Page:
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Science On the Edge of Life

Posted on Oct. 09, 2014 by | Comments (20)
Pet scan of a brain

Is anybody still at home when the lights go out?
Wikimedia Commons/Jens Maus BY-SA

“Death does not concern us, because as long as we exist, death is not here,” said that ancient hero of hedonism and Athenian party animal, Epicurus. “And when it does come, we no longer exist.”

For some, this is of great comfort. The idea of eternity—even if it’s spent watching seasons two to infinite of Firefly—is not everybody’s cup of cocoa. For others, it’s impossible to contemplate our minds ever processing a final thought. A recently published study titled “AWAreness during REsuscitation” has reignited the discussion of what happens to our minds as we die.

The physical nature of mortality has provided fertile grounds for natural philosophers and scientists for thousands of years. Going back to the ancient Greeks, pre-Socratic materialists pondered whether our mind decayed into its atoms on our death, while Plato and friends much liked the idea of our selves existing in a form that persisted long after our meat became dust. Theological influences have since imposed a heavy cultural weight, making it difficult for much of history to even contemplate an end to one’s thought processes long after we’ve breathed our last… let alone critically examine the idea scientifically.

Yet since the 19th century there has been a wealth of studies applying science to the question of what happens to our mind at the brink of death. Now there is one more to add to the list, and it’s a big one.

The term near death experience (NDE) was coined by the psychologist Raymond Moody in 1975 to describe patient accounts of what he believed was “a glimpse of the beyond.” The experiences associated with NDEs have been reported by anywhere between 12 and 18 per cent of survivors of cardiac arrest, depending on who you ask. Identifying causes for these claimed accounts—of seeing tunnels, bright lights, mystical (and emotional) encounters, dissociation and detachment from the body—has been challenged by the usual difficulties one encounters in psychology and neurology, especially with regards to issues of ethics and consent.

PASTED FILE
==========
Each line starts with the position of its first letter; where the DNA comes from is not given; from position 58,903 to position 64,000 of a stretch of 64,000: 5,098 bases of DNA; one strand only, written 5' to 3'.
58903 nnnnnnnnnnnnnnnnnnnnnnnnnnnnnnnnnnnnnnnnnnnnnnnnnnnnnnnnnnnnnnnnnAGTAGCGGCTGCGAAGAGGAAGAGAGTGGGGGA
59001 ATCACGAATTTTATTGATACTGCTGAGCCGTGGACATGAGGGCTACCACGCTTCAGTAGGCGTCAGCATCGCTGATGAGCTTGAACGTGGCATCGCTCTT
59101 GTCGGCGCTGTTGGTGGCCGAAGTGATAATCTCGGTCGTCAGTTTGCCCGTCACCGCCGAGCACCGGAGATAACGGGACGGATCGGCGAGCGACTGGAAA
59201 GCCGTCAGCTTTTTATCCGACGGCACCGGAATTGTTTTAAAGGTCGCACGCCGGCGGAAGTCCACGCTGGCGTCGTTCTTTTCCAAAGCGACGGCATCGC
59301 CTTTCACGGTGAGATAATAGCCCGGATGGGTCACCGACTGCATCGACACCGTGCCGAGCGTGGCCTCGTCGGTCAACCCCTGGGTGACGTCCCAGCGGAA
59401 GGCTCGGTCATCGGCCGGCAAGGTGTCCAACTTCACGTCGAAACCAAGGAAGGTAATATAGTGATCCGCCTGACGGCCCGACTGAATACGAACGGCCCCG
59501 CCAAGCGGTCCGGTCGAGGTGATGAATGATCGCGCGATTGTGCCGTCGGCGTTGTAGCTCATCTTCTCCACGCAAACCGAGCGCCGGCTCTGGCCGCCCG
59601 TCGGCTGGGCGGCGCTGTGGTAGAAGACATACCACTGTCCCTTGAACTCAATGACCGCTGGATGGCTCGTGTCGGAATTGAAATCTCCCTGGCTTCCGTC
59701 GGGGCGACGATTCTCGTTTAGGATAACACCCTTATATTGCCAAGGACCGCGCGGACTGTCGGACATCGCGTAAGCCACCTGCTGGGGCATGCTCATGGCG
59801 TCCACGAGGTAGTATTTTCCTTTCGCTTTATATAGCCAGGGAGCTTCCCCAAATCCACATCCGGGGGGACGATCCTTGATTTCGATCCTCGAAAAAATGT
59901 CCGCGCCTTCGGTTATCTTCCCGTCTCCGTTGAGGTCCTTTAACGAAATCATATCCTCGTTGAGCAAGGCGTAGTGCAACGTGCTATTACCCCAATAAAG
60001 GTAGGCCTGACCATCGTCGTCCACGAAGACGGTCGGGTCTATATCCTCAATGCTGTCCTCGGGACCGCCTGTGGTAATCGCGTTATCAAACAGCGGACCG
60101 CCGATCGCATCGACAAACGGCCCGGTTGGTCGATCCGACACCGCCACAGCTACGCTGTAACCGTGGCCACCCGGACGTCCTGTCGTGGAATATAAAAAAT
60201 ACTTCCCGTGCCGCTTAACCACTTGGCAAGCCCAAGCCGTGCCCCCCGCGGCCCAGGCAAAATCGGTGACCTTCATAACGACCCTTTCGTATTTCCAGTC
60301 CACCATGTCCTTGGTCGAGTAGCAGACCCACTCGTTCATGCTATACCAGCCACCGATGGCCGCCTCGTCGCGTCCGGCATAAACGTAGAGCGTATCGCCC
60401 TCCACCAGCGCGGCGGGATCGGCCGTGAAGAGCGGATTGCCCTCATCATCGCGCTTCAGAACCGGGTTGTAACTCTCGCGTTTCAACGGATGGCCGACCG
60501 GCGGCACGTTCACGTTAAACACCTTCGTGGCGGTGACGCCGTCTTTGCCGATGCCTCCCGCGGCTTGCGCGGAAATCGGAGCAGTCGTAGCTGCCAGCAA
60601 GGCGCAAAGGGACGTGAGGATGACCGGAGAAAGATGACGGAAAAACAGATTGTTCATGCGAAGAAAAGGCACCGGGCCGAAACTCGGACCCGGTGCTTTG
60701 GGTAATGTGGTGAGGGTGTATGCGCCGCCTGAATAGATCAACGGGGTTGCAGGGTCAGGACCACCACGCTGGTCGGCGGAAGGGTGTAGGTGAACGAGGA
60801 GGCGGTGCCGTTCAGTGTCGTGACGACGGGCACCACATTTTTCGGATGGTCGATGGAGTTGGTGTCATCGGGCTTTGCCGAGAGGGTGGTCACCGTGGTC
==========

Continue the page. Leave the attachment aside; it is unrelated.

One of the first systematic explorations of the phenomena was conducted by psychologists Ian Stevenson and Bruce Greyson in 1980, who reviewed 78 patients through interviews and examining medical records. They made correlations between the experiences and socio-cultural factors in the patient’s backgrounds, suggesting whatever was going on, it heavily reflected the patient’s history. Understanding how the brain is physically behaving during these experiences is also problematic, given invasive research isn’t exactly a priority when a patient is knocking on death’s door. Other studies have speculated on the effects of hypoxia or hypercarbia on various neural networks, flooding of endorphins, or changes to neurotransmitter receptors, however, as potential players.

For those interested in NDE research, assistant professor of medicine at State University, Dr. Sam Parnia, is a big name. In 2001 Parnia reported he had found no biochemical evidence supporting the role of commonly speculated biochemical changes in near death experiences. In a BBC documentary titled The Day I Died, Parnia expressed his views that the mind was possibly a phenomenon that could exist independently of the brain.

In a new study just recently published in Resuscitation, Parnia has released his findings on a four year study involving 2060 people in the UK, Austria and the US who experienced a cardiac arrest and were successfully revived. The statistics of the “AWAreness during REsuscitation” study suggest 40 percent recalled a form of awareness they attributed to the period they were deemed to be clinically dead. Just 9 percent, however, correlated with experiences ascribed as NDEs. Narratives collected describe the details of many of these experiences, ranging from how various machines sounded to the presence and actions of particular medical staff.

In itself, this data is impressive in its scale and detail. It was unfortunate that in spite of placing images around the hospital where cardiac arrest resuscitation was deemed likely, the evidence collected on explicit visual recall was too limited to objectively apply. Yet as far as health culture goes, the study provides a fascinating snapshot of how patients under resuscitation conditions recall their experience.

Parnia’s interpretation of the results is perhaps more interesting, however. In the paper, he again methodically dismisses the likelihood of the usual biochemical explanations. For him, the brain is just too dead to do much of anything while the heart isn’t pumping. The results suggest awareness during cardiac arrest can’t be compared to that during anaesthesia, for instance.

Thus, within a model that assumes a causative relationship between cortical activity and consciousness the occurrence of mental processes and the ability to accurately describe events during CA … when cerebral function is ordinarily absent or at best severely impaired is perplexing.

In a 2013 interview with Wired magazine, Parnia responded to the fact his claims verged on the supernatural by saying “Just because something is inexplicable with our current science doesn’t make it superstitious or wrong. When people discovered electromagnetism, forces that couldn’t then be seen or measured, a lot of scientists made fun of it.”

In reality, most 19th century scientists went to town studying the relationship between electricity and magnetism given the ease with which they could experiment, while the phenomena went on to be used to justify nearly any belief in the supernatural for the next century or so. But while Parnia’s work contributes valuable data to understanding NDE as a cultural phenomenon, his speculations do indeed sit on the brink of pseudoscience. Not because he claims we have no concrete materialistic answer—in that space, lack of confidence is a virtue of having no convincing evidence. But rather, there are hints of daring to give into the temptation that lack of evidence somehow lends weight to immaterial theories.